SPRINGFIELD, Ill. — The Illinois Beef Association Board of Governors recently approved funding for a research project at the University of Illinois Urbana-Champaign for understanding how cattle respond to feeding on different flooring strategies in slatted buildings.
The $50,000 research study was recommended for funding to the board by the Illinois Beef Association research committee and will be awarded to Joshua McCann, University of Illinois assistant professor of animal sciences; Dan Shike, U of I associate professor of animal sciences; Travis Meteer, U of I beef Extension specialist; and Courtney Hayes, U of I agricultural animal care and use program veterinarian.
“Confined cattle feeding facilities are becoming more popular in the Midwest as producers seek to comply with the EPA zero-discharge standard. Buildings with concrete slats and rubber matting are the most common flooring in these facilities due to lower labor inputs and greater ease of manure handling,” McCann said.
“However, peer-reviewed research that investigates the effects of adding rubber matting on top of the concrete slats is extremely limited despite widespread acceptance of their benefit to cattle welfare and possibly performance.”
This research will determine the effect of new rubber matting compared with old rubber matting and no rubber matting on cattle performance, locomotion, welfare and carcass characteristics after a 200-day feeding period. Results will document if differences in welfare and locomotion can affect cattle performance and profitability.
It also will determine the relationship between initial individual gait analysis and their performance and profitability on slatted floors. Steers will be evaluated at the onset of the experiment in a gait analysis to describe their structural correctness prior to assignment to the treatments.
“By studying welfare, locomotion and growth performance, we will be able to determine the driving factors behind lameness in slatted facilities and the opportunity for newer matting to alleviate those challenges. This research will increase our practical and scientific understanding of feeding cattle in modern confinement buildings. Proposed research will fill a critical knowledge gap in feedlot cattle management and improve production efficiency and welfare to facilitate more sustainable production of beef in Illinois and the greater Midwest,” McCann said.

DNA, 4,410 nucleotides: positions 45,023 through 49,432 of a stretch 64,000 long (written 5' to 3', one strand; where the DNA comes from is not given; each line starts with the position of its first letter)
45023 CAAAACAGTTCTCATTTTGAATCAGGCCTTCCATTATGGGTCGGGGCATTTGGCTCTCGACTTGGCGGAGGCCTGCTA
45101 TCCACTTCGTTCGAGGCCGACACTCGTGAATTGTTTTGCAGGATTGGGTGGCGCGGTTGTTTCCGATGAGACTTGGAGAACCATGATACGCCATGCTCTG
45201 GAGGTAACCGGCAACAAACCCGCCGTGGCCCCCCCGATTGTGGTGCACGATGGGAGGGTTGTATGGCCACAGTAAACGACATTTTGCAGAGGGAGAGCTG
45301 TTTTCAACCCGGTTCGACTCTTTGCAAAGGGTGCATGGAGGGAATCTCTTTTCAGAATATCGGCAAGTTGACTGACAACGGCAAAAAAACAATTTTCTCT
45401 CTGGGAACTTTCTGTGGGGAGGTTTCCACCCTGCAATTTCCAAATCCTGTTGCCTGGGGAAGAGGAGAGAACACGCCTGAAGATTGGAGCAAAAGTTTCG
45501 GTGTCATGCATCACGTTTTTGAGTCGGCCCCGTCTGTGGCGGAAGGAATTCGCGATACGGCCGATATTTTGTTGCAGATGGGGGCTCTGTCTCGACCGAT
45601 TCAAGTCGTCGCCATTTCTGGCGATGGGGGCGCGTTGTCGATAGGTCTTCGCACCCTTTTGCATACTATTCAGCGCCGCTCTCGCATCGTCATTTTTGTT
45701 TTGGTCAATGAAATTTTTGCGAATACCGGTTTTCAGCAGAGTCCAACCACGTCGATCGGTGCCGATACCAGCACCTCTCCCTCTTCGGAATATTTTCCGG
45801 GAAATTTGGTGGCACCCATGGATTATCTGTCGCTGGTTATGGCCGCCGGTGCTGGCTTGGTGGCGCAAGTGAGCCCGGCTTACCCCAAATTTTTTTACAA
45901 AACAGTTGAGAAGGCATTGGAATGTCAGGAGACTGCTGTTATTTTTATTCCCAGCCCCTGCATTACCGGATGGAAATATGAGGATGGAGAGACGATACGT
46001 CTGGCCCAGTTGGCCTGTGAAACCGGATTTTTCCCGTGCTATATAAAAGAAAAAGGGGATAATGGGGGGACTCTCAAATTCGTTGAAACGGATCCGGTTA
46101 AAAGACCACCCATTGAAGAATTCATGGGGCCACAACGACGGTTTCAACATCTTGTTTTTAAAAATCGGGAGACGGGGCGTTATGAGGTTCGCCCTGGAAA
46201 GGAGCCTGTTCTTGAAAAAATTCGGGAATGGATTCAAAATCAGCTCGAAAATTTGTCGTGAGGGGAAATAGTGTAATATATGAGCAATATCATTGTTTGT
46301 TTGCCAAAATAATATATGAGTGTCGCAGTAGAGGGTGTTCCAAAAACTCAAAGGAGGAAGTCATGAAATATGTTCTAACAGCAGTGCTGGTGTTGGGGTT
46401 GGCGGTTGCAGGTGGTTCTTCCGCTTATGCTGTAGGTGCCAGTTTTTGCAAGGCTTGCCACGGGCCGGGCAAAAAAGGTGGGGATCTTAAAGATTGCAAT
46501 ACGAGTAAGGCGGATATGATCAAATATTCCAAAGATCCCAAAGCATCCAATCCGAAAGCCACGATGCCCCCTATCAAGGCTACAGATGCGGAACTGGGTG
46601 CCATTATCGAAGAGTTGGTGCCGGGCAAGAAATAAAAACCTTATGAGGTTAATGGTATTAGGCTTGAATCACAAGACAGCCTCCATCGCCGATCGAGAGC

Illinois beef producers will benefit from this applied research as the cattle feeding industry grows in Illinois due to the rise of popularity of confined cattle feeding buildings.
According to Nic Anderson, Illinois Livestock Development Group, more than 190 confinement buildings for beef cattle have been constructed since 2005 in Illinois based on permits files.
These confinement buildings have primarily been used for growing and finishing feedlot cattle, although their use for cow-calf operations also has increased.
According to McCann, slatted facilities improve manure handling and management, but the influence of rubber matting on cattle performance and welfare remains a consistent question.
“While confinement facilities are the new normal in the Midwest, we need to invest in maximizing animal welfare to increase public acceptance of this practice. Our preliminary data suggests up to a 5% advantage in average daily gain on rubber slats could be expected. However, the greatest impact will likely be providing high-quality data that can ensure our ability to continue feeding cattle in confinement in the Midwest,” he added.
IBA President Buzz Iliff said this award represents producer investment in the Illinois Beef Checkoff appropriated for research by the IBA Board of Governors Checkoff Division.
“The committee and board of governors were very impressed with the proposal and pleased to fund research that will answer new questions and provide rapid, critical information to Illinois cattlemen. The committee feels this investment will aid in the viability of the beef industry in our state and provide a high benefit for cattlemen in Illinois,” Iliff said.